Where to go for ideas, data, and advice. Part three in a series.
I don't know about you, but I love to discover a new source of information. I'm happiest when it's free. We pick up this week in the middle of a discussion about sites where marketers can get cold, hard... data. Read on for the latest discoveries, and don't forget to refer to part 1 and part 2 for any you may have missed.
First, a few more stats-oriented sites before we move on to other categories:
Organisation for Economic Co-operation and Development The OECD is a good source for international economic data. Data focus on various economic aspects of the 30 OECD member countries, of which the US is one. Much of the data are available in Excel format and everything is easy enough to find. Just look under Statistics in the main menu. International per-capita alcohol consumption, pesticide use, traffic accidents resulting in injuries... it's hard to know how to classify this site. Let's just say that for the data-fiends among us, it's interesting to explore and you just may find it worth bookmarking for your next highly-targeted, economic- data need.
ClickZ Stats (formerly CyberAtlas) No, this isn't a shameless plug for ClickZ, although I'm sure the powers-that-be appreciate it. ClickZ Stats is a good source for marketing-related, current-events focused statistics. ClickZ culls multiple data sources. This not only gives you quick access to a variety of data points, but it's also a great way to find even more sources for future reference. One recent ClickZ Stats article not only quantified e-commerce by ethnicity, but also led me to The Media Audit, a source I'd yet to discover. Next thing I know, I'm reading a report about the Internet usage habits of folks right here in Atlanta. An added bonus: often, you'll find nuggets of data from research services like Jupiter and Neilsen/Netratings normally available only to their clients.
Online Publishers Association The OPA conducts online advertising research with the goal of "advancing the online industry." What does that mean for you? More free data! The research section isn't as stats-intensive as some other sources I've mentioned, but includes OPA-commissioned studies as well as data from other sources. The Multi-Channel Media Brand Study was particularly interesting to me. Be sure to check the dates; old research (well, old by Internet standards) is mixed in with the new.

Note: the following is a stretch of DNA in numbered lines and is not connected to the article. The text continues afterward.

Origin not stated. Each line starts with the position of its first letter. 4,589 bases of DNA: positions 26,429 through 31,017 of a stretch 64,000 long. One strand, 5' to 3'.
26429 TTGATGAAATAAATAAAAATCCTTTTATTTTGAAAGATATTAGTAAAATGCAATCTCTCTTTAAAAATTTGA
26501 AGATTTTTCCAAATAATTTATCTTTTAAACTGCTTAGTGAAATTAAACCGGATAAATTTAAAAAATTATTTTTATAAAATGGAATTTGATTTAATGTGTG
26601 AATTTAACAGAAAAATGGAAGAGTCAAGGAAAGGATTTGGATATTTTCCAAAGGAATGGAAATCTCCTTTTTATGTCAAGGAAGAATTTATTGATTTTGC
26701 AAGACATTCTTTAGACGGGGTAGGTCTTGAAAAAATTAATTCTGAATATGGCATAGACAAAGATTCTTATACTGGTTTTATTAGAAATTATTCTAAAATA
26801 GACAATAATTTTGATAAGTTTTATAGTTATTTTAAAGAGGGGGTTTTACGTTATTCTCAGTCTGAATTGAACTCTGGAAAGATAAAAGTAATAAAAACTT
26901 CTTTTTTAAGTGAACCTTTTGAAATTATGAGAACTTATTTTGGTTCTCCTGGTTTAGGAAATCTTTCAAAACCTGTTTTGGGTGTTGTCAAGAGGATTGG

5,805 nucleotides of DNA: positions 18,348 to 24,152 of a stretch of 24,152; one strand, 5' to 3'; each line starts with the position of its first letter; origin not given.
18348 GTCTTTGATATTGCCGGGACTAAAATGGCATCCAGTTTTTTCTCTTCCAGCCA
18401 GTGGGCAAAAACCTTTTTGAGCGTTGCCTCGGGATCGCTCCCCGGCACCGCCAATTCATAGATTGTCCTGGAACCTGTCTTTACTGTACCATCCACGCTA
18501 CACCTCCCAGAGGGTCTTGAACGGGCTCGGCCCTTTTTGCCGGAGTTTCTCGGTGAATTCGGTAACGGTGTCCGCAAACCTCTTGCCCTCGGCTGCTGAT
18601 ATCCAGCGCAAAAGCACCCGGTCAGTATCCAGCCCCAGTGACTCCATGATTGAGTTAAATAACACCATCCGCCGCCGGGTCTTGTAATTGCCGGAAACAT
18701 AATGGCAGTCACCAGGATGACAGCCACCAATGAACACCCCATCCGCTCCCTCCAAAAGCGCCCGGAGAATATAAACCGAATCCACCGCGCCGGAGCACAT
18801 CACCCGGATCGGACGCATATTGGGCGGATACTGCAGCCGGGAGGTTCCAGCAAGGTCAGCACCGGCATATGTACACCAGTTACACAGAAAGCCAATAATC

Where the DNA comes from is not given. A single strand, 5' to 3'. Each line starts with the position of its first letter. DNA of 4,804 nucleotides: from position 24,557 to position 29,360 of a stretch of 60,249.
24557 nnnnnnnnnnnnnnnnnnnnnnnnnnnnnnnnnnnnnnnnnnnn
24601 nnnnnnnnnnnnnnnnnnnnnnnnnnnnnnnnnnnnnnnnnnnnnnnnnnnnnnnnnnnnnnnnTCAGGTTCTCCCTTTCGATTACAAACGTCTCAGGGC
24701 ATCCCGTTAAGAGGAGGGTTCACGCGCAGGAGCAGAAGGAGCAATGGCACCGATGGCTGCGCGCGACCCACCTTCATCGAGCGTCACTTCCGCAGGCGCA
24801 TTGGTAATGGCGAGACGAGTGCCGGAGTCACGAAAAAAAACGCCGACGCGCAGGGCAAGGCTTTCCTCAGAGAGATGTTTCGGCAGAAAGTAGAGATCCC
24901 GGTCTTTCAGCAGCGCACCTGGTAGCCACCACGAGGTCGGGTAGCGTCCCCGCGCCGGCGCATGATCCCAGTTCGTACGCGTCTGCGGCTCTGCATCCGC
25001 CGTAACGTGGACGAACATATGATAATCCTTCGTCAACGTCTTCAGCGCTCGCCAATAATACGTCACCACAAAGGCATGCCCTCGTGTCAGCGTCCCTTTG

Case Studies and White Papers from Vendor Sites
This category of information sources comes with its own issues, but is nonetheless worthwhile. You'll find everything from hard, objective data to advice and ideas.
Almost every site requires you to register before viewing a white paper or case study (as marketers we understand, right?). So it can be time-consuming to cull this category. Bear in mind the most important issue: it's research sponsored by a vendor who wants to sell something. Be alert to bias as you peruse the offerings. That said, I find this category to be an excellent source of data and ideas. Here are a few examples.
WebSideStory offers "Web Analytics: It's Surprisingly Simple ,which is helpful for anyone who needs a crash course (or just a refresher) in the basics. This guide gives an intro to Web analytics and some straightforward examples of what to measure.
WebTrends has a free Resource Center that contains interactive presentations, (try "Improve Conversion by Measuring the Key Scenarios on Your Web Site" from ClickZ's own Bryan Eisenberg), white papers, case studies, and an analytics newsletter.
Insight Express posts the results of industry surveys (registration required) and (gasp!) you don't even have to register to view them. Tip: when you click a survey to peruse, choose "view results online" from the subsequent, slightly-confusing menu.
I only mentioned a few examples that I've visited in the last couple of weeks or months. To find new sources of your own, consider the vendors in whatever industry or arena you're interested in and check their sites for free information. (I chose Web analytics vendors for obvious reasons. Feel free to explore on your own).
Competitive Data & Information
The Web has certainly made it easier to gather competitive intelligence, hasn't it? Here are a few favorites from that perspective.
The American Customer Satisfaction Index The ACSI's research is often quoted in articles, case studies and third-party research regarding customer satisfaction. The site provides access to years of customer satisfaction scores by industry, by company, and by quarter. Check out the scores by industry for e-commerce categories. It's interesting to compare sites with their customer satisfaction scores in mind, but you'll have to draw your own conclusions about why one competitor ranks higher than another. I don't know if you'll have the same result, but I find myself getting off-topic and browsing categories just for the fun of it. Sure enough, Coke and Pepsi are still neck and neck in the race to please soft drink consumers.... But back to the task at hand, this site is certainly worthwhile for evaluating your competitors on their ability to satisfy customers.
I think I can get away with one more installment in this series before the editors tell me to wrap it up. Based on your feedback, you're been looking for this kind of information. So check back next time for more.
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Melaney Smith is a freelance marketer with more than ten years of experience in marketing, finance, and data mining. She evangelizes the need for businesses to mine their data and make it easily accessible for decision makers. She specializes in helping businesses utilize customer, transaction, and other data to improve or create sales and marketing programs.
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